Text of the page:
What Is the Asian Development Bank?
The Asian Development Bank's primary mission is to "foster economic growth and cooperation" among countries in the Asia-Pacific Region. Founded in 1966 and based in Manila, Philippines, the ADB assists members and partners by providing loans, technical assistance, grants, and equity investments to promote social and economic development.
The ADB has been responsible for major projects in the region and raises capital regularly through the international bond markets. The ADB also relies on member contributions, retained earnings from lending, and the repayment of loans for the funding of the organization.
- The Asian Development Bank's (ADB) primary mission is to promote economic growth and cooperation in the Asia-Pacific Region.
- The majority of the ADB’s members are in the Asia-Pacific region.
- The ADB provides assistance to its developing member countries in the region.
- It also provides financing to certain private sector projects as well as public-private partnerships through grants, loans, technical assistance, and equity investments to promote development.
- The ADB is controlled by member countries, with the U.S. and Japan having the largest stake.
How the Asian Development Bank Works
The Asian Development Bank provides assistance to its developing member countries, the private sector, and public-private partnerships through grants, loans, technical assistance, and equity investments to promote development. The ADB regularly facilitates policy dialogues and provides advisory services. They also use co-financing operations that tap official, commercial, and export credit sources while providing assistance.
Membership in the ADB is open to members and associate members of the United Nations Economic Commission for Asia and the Far East. It's also open to other regional countries and non-regional developed countries that are members of the U.N. or of any of its specialized agencies.
The ADB is one of two Asian regional development banks, the other being the Chinese-led Asian Infrastructure Investment Bank (AIIB).
Financing Provided by the Asian Development bank
The ADB provides both private financing and sovereign (public) financing. Private sector efforts focus on projects that help promote private investments in the region that will have significant development impact and will lead to accelerated, sustainable, and inclusive growth. Public-sector financing provides funding for member countries with flexibility in determining how they can achieve development goals.
In 2021, the ADB committed nearly US$13.5 billion to help its developing member countries address the impacts of the COVID-19 crisis and address vaccination needs, and has mobilized a further $12.9 billion in co-financing from partners. Through a $9 billion Asia Pacific Vaccine Access Facility, or APVAX, announced in December 2020, the ADB provided funding for vaccine procurement, logistics, and distribution.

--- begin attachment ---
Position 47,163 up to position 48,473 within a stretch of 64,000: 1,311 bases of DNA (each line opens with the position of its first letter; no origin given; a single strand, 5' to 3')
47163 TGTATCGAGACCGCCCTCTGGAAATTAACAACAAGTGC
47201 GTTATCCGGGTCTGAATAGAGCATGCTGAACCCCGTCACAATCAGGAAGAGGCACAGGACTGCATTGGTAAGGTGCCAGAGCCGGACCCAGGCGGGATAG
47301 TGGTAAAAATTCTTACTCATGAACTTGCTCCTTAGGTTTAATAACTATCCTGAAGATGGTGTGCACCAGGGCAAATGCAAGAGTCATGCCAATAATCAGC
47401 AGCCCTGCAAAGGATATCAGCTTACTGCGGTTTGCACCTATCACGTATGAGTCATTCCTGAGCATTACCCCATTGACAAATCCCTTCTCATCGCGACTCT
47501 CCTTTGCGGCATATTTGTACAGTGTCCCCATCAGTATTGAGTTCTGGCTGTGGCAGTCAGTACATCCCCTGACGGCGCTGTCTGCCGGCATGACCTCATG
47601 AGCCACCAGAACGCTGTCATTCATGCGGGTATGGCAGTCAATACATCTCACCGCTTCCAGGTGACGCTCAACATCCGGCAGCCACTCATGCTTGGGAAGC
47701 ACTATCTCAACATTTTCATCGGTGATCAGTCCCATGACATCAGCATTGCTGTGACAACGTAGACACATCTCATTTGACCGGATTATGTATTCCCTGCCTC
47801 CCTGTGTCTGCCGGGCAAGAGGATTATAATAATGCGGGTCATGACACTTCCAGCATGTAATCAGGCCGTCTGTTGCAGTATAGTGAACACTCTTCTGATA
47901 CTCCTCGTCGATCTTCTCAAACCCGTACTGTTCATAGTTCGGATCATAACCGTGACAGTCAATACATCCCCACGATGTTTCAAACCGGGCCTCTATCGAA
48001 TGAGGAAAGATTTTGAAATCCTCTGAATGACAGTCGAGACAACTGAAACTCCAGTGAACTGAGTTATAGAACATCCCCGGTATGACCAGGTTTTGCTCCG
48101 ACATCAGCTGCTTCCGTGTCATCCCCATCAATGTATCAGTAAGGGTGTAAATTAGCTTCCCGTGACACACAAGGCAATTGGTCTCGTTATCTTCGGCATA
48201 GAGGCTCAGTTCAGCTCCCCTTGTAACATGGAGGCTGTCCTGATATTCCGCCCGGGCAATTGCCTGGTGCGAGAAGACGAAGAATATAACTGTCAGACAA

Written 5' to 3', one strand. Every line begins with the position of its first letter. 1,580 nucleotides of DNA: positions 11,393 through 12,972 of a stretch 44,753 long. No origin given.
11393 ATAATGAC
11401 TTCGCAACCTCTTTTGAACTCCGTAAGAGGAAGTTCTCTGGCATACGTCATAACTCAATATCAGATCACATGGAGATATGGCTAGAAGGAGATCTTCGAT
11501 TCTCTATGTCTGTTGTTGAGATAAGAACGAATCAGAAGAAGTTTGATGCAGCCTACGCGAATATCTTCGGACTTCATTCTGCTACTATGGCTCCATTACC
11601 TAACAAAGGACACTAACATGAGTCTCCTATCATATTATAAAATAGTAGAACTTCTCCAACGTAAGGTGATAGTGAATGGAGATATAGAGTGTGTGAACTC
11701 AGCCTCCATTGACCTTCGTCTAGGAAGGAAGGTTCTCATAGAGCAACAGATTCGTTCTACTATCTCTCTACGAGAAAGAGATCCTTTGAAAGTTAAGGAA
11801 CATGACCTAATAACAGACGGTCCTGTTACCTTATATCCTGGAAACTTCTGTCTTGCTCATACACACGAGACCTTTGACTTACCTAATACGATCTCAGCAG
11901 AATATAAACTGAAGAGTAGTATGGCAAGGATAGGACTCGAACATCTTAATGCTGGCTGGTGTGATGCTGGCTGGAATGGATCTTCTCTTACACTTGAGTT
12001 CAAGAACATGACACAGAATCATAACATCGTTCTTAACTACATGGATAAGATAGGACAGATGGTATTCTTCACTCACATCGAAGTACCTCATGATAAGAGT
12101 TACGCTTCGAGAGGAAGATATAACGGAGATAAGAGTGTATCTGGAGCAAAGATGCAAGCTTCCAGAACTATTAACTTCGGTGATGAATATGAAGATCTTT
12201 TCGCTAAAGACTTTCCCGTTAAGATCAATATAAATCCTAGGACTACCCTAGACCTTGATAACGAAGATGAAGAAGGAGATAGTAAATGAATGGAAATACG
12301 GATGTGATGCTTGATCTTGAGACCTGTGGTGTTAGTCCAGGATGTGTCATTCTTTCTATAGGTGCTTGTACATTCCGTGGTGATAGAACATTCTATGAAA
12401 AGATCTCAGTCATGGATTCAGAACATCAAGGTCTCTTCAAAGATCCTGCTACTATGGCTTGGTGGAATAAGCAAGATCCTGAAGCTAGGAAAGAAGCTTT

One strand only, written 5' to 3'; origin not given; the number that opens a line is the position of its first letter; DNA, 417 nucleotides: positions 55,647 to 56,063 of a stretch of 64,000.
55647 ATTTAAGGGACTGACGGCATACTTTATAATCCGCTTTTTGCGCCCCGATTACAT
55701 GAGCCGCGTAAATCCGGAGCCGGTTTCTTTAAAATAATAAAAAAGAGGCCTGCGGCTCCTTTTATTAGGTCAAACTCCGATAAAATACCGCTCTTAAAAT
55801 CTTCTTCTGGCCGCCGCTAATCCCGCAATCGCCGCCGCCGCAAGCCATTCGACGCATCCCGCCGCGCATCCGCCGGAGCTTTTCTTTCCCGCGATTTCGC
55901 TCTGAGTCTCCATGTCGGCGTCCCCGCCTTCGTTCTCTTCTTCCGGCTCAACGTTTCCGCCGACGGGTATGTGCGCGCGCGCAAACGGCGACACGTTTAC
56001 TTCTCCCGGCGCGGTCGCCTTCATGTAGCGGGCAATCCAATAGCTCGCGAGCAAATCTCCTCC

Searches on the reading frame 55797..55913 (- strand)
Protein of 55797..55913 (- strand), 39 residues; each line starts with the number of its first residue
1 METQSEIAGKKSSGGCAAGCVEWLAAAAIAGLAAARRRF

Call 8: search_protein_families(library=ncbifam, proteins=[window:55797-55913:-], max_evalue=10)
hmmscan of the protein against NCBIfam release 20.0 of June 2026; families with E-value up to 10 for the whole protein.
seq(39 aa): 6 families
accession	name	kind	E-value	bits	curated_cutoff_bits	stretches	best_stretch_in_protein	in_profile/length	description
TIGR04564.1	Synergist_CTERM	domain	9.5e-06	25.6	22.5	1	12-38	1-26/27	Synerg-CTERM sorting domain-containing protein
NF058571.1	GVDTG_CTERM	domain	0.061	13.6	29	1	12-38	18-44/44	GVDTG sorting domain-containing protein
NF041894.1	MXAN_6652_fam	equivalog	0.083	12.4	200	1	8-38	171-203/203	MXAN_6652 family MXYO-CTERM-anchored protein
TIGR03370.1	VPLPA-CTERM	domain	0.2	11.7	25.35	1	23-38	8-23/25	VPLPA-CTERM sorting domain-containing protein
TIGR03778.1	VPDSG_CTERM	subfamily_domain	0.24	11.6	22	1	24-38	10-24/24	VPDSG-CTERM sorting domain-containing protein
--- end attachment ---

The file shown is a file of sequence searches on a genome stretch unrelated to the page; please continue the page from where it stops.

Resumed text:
The total private financing portfolio consisted of $14.2 billion at the end of 2021. In terms of sovereign financing, ADB's portfolio stood at $104 billion by the end of 2021, consisting of 713 loans, 392 grants, 915 TA projects, one guarantee, and 1 equity investment.
Structure of the Asian Development Bank
According to ADB's website, "the Agreement Establishing the Asian Development Bank, known as the ADB Charter, vests all the powers of the institution in the Board of Governors, which in turn delegates some of these powers to the Board of Directors. The Board of Governors meets formally once a year during ADB's Annual Meeting." The ADB's highest policy-making body is its Board of Governors, which comprises one representative from each member.
The two largest shareholders of the Asian Development Bank are the United States and Japan. Although the majority of the Bank's members are from the Asia-Pacific region, the industrialized nations are also well-represented. Regional development banks usually work in harmony with both the International Monetary Fund (IMF) and the World Bank in their activities.
Asian Development Bank Country Relationships
When ADB was founded in 1966, it consisted of 31 members. Since then, membership has grown to 68 members, which is made up of 48 regional and 19 non-regional members. Membership as of 2022 includes:
|ADB Regional Members|
|Member||Year of membership|
|Federated States of Micronesia||1990|
|Hong Kong, China||1969|
|Lao People's Democratic Republic||1966|
|Papua New Guinea||1971|
|People's Republic of China||1986|
|Republic of Korea||1966|
|ADB Non-Regional Members|
|Member||Year of membership|
The two largest shareholders of the Asian Development Bank are the United States and Japan. Both countries have a majority ownership of the bank with 15.6% each.
Who Controls the Asian Development Bank?
The ADB is run by a board of governors, which represent the member countries of the ADB. As of 2022, ADB's five largest shareholders are Japan and the United States (each with 15.6% of total shares), the People's Republic of China (6.4%), India (6.3%), and Australia (5.8%).
Where Is the Asian Development Bank Headquartered?
The Asian Development Bank has its headquarters in Manila, Philippines.
Is India a Member of the Asian Development Bank?
Yes, India is a regional member country of the ADB.
Asian Development Bank. "ADB Charter."
Asian Development Bank. "$9 Billion ADB Facility to Help Developing Member Countries Access and Distribute COVID-19 Vaccines."
Asian Development Bank. "Who We Are."
Asian Development Bank. "2021 Annual Performance Report," Pages ii-iv.
Asian Development Bank. "Board of Governors."
Asian Development Bank. "About: Members."
Center for Strategic & Int'l Studies. "The Asian Development Bank: A Strategic Asset for the United States."